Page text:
Ever since he arrived from Seattle for Cliff Lee in winter of 2009, Aumont has been a disappointment. In 2010, the Phillies tried to make him a starter, to the tune of a disastrous 5.68 ERA fueled by a 5.9 BB/9. He returned to relieving in 2011 and was dominant across AA and AAA (2.68 ERA 13.1 K/9). The stuff has always been electric for Aumont, but his control has been a big problem. After 3 up and down years, Aumont entered camp in 2015 out of minor league options and without a clear path to a job. However, at only 26 years old, the giant RHP bring electric stuff that can
Where are we now:
Over 3 years of up and down trips to the majors, Aumont owns a 6.13 ERA over 39.2 IP with 6.1 BB/9 and 8.8 K/9. In his first two years, he didn’t allow a home run, but in 5.2 IP last year he allowed 14 hits, 3 of which were home runs. In the minors Aumont has a 4.16 ERA over 417.1 IP with a 5.6 BB/9 and 10.1 K/9 with 29 games started over that time. He bounced back slightly in 2014 as he had a 3.93 ERA over 55 IP with 39 BB and 65 K. Overall, it is hard to make a case that Aumont has been statistically good.
What is Going on with the home runs?
From 2011 to 2013, across the minors and major leagues Aumont allowed 5 home runs in 167.2 innings, and if you include his 2014 minor league season, it will be 7 home runs in 222.2 innings (0.28 HR/9). This home run rate would have been good enough for 13th among qualified relievers in 2014, and would have been second among major league starting pitchers. In 2014, he allowed 3 home runs in 5.2 major league innings and then this spring he has allowed 3 home runs over 7.2 innings pitched. This would seem like small sample size, but it is a large number in a very short time.
The first instinct is to look at the batted ball data and to see if Aumont has fly ball tendencies and has been lucky up this point. However, given that in the majors in 2014, 3 of 8 fly balls left the park, it is fair to think this might be small sample size, so lets expand it to all of 2013 and 2014 (majors and minors) courtesy of numbers from MLBFarm.
|2013||73 (49.0%)||33 (22.2%)||39 (26.2%)||4 (2.7%)|
|2014||88 (53.7%)||36 (22.0%)||34 (20.7%)||6 (3.7%)|
As we can see not only has his fly ball rate not gotten up, he is actually causing hitters to pound the ball more frequently than ever before. At least one home run this year was on a fastball that ran over and caught too much of the plate. As we can see here in the first home run here, the ball at 96 breaks right into the path of the bat. So it is not entirely out of Aumont’s control, but it does look like he is not home run prone in general, and I would expect a higher than average HR/FB rate because of his velocity and command problems, but I would expect the total numbers to remain low because of his low fly ball numbers.
The Stuff is Nasty:
The stuff has been and continues to be overwhelming for Aumont. His fastball averages about 94.5 mph, but will reach up to 97. The velocity, while excellent, is not what makes the pitch special for Aumont, rather it is the sharp armside run that makes the pitch particularly good.
In the past this late break has led to high percentages of ground balls as hitters hit right into the top of it.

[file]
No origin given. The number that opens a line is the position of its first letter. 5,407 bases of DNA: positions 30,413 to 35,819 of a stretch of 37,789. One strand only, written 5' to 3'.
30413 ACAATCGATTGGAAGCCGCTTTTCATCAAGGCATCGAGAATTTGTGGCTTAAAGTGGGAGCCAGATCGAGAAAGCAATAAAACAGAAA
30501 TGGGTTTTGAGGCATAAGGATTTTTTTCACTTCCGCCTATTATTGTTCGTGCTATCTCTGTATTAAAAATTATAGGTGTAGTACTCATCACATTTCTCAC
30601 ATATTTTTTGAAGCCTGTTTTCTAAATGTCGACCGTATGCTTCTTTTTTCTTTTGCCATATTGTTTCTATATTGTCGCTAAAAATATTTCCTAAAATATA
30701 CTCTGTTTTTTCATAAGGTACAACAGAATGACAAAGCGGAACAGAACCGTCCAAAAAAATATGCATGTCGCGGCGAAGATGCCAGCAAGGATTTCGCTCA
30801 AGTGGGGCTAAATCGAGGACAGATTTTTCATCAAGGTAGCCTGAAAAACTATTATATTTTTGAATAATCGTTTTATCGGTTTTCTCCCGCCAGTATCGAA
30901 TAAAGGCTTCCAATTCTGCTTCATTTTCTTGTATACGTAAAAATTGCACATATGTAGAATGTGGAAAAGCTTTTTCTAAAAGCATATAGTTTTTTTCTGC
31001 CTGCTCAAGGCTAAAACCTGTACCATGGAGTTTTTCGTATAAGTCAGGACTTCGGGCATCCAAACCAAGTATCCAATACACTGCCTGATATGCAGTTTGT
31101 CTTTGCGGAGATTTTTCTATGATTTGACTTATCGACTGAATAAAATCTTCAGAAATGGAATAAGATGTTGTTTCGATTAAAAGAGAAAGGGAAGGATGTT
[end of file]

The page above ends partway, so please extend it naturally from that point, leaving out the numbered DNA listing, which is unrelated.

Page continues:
In terms of secondary stuff, Aumont brings a curveball, that is most famous for cutting Dan Uggla’s height in half.
That nasty pitch is still there, watch is it just disappears from the strike zone against Dalton Pompey.
Then when you think it is safe to come outside he unleashes his splitter. The splitter sits comfortably between the fastball and curveball in the upper 80s, it is straight, unlike the fastball, only its bottom drops out.
Why Doesn’t It Work:
After looking at Aumont pitch, you have to ask the question of, “Why isn’t he dominant?”. The answer is that while he has become mostly proficient at throwing it towards home plate, getting it in the strike zone has been a problem over his career.
This isn’t limited to missing by an inch, but he is prone to throw pitches anywhere within about 6 feet to either side of the plate. This isn’t common, but it does happen. The other problem is how much Aumont’s pitches move. They will break in and out of the strike zone, this causes a lot of balls and missed calls by umpires. This leads to the biggest problem, if Aumont’s control is poor, his command is non-existent. There is rarely a pitch that looks placed in the zone, and almost never a pitch that hits the catcher’s glove. This means no pitch really “sets up” a batter, but there is an element of randomness. On top of the physical inability to throw strikes, Aumont’s mound presence is poor. He is visibly upset by every missed call strike, and more often than not the next pitch will be a ball. This has gotten somewhat better in recent years, but it still is a severe limitation on his consistency over the years.
Can He Be Fixed:
Not really. This spring was Aumont at his best (outside the HR/FB rate). His stuff has never looked better, he has generated a lot of ground balls (of which quite a few have been misplayed). He may have hot streaks that give the impression that he is fixed, but he is always teetering on the edge of disaster. He is out of minor league options, so if he doesn’t make the majors, he will be waived and likely claimed by a team that thinks they can fix him. That will likely be the story for the next 5 years and pitching coaches each take their turn at fixing Aumont. To this point it looks like it is more about accepting who Aumont is, than changing him.